Through July 14
THE TEMPEST Shakespeare in Delaware Park
There’s more than a script line in “The Tempest,” when Prospero (David Marciniak) intones “our revels now are ended.”
This is one of Shakespeare’s last plays he wrote alone and it also gets into the issues of aging and family from an aging playwright who has already lost a child.
It’s also a play about magic and study, with Britain ruled by a king who was obsessed with magic and witchcraft, James I.
Prospero is marooned on an island, with daughter Miranda (Christine Turturro), sprite Ariel (Robyn Lee Horn) and Caliban (Phil Wackerfuss), the (dramatically) misbegotten son of Sycorax, the witch who once ruled the island.
Prospero is there because his brother Antonio (Brett Klaczyk) toppled him as duke of Milan and replaced him with himself, with the aid of King Alonso of Naples (David Lundy).
The former duke was put into a small and leaky boat with Miranda and left in open water, presumably so no one could say they directly killed the duke.
They made their way to the island and Prospero continued the study which originally left him too busy to rule Milan.
He mastered the spirits and magic.
When, a ship carrying Alonso and brother Sebastian (Brendan Cunningham), heir Ferdinand (Brendan Didio) and Antonio passes near the island, Ariel conjures up a storm and the ship crashes on the island, seeming to break up and crash everyone into the water and some onto the island.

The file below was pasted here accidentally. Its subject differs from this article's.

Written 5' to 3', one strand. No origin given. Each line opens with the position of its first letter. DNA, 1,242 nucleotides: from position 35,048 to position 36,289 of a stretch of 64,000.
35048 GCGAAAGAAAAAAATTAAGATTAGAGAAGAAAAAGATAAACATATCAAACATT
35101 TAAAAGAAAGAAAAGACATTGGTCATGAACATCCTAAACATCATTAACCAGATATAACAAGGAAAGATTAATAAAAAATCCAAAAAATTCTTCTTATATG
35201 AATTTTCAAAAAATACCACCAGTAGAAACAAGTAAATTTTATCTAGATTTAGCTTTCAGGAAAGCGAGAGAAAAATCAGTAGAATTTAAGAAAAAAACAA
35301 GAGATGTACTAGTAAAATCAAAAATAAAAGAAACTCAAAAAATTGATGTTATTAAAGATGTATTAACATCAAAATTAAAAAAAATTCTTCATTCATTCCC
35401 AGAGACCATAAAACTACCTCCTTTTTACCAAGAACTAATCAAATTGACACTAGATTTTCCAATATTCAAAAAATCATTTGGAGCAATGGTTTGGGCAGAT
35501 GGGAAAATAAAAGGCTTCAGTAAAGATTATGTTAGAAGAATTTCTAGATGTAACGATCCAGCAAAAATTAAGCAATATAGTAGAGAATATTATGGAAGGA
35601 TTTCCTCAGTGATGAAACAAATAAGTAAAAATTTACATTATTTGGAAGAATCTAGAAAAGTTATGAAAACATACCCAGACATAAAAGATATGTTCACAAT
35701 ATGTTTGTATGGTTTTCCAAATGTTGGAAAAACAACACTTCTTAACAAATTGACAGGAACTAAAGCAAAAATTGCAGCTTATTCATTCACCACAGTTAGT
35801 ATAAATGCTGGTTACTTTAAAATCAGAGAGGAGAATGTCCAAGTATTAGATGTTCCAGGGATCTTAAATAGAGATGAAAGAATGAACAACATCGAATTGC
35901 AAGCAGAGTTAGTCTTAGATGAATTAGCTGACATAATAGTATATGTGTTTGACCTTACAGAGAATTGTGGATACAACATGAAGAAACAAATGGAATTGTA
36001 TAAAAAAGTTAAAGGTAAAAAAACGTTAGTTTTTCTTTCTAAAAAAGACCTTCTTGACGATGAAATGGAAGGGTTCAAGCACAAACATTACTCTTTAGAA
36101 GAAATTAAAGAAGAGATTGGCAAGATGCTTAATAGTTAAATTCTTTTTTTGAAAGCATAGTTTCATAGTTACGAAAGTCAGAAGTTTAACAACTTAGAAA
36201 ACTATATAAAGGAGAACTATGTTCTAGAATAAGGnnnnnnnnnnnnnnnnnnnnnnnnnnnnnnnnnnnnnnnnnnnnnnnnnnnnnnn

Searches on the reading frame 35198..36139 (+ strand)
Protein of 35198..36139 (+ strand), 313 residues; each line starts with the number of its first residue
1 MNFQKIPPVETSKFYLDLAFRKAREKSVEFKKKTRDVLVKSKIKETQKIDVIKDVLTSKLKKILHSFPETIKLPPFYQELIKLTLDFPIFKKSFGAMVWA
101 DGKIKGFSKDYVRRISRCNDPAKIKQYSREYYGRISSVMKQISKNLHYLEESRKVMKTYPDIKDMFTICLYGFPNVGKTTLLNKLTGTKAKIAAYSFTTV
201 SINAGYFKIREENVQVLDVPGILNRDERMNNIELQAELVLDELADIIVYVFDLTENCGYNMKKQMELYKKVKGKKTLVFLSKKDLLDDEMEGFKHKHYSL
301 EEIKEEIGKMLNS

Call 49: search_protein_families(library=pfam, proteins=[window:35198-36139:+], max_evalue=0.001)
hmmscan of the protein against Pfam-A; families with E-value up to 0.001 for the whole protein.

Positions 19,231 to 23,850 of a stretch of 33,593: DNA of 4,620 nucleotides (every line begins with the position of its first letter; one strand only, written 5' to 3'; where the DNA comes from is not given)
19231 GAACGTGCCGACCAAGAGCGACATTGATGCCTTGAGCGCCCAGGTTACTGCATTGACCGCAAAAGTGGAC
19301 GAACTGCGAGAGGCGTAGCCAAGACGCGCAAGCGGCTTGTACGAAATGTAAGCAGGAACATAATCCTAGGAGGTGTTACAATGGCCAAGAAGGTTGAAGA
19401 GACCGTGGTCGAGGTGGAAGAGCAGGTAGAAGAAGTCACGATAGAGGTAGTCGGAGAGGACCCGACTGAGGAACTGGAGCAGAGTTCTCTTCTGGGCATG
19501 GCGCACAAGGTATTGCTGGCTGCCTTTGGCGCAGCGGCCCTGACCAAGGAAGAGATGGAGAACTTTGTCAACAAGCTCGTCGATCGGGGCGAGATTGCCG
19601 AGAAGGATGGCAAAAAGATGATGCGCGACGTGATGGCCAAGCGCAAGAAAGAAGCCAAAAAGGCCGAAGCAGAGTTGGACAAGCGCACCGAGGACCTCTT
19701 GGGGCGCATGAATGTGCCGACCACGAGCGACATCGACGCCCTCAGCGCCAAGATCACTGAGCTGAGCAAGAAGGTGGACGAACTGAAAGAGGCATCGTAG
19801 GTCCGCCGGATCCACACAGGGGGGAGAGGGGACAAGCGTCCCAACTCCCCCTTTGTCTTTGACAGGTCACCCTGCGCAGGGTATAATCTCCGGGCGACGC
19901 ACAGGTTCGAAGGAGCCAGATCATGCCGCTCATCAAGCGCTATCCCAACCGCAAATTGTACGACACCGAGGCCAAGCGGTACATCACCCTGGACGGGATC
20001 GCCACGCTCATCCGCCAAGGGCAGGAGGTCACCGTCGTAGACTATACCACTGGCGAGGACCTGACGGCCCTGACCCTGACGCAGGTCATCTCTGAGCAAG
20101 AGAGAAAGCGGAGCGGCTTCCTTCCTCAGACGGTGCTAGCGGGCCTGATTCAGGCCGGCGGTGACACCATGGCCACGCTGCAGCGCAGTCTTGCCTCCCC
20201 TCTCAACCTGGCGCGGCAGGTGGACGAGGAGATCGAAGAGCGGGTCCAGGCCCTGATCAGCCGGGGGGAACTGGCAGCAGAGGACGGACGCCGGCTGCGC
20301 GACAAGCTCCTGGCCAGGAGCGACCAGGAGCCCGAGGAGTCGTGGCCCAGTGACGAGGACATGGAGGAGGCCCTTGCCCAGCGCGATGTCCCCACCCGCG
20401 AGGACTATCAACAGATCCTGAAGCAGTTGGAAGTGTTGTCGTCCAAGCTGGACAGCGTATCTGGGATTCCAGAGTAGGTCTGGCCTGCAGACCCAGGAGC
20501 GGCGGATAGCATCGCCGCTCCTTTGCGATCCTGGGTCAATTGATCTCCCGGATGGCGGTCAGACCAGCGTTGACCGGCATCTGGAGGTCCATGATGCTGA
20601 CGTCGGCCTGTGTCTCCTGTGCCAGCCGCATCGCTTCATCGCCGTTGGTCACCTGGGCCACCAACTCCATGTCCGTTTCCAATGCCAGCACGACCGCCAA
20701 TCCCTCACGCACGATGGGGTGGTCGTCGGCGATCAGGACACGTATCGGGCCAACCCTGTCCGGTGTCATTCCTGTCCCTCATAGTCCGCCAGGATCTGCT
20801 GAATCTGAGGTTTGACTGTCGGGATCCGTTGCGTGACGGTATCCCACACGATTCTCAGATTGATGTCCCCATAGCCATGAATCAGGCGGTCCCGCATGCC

Ferdinand meets Miranda and instantly falls in love, something Prospero is cautious about because of the personal history involved.
The usurpers can’t figure out what’s going on and Alonso worries he has lost his son.
Caliban sees this as a chance to avenge everything he believes his been done to him since the death of his Dam, Sycorax.
This is all depressing and somewhat predictable from an age where there has been plotting and scheming for power and the throne for generations.
The balance is the king’s jester Trinculo (Chris J. Handley) and the king’s drunken butler Stephano (Norman Sham), the lighter side of Shakespeare and for decades a fallback aspect of his plays.
They are wonderful.
They balance a sorrowful and endless tale of the scheming and plotting which governs Milan and Naples.
Director Saul Elkin has an interesting take for the story on Shakespeare’s new stage, a version based on the Globe Theater where the Bard of Avon first put on his plays and entertained the Stuart populace, a set designed by David Dwyer.
Besides Sham and Handley, Elkin also has strong performances from Marciniak, Turturro, Horn and Didio.
In this season of lousy weather, it’s time for “The Tempest.”
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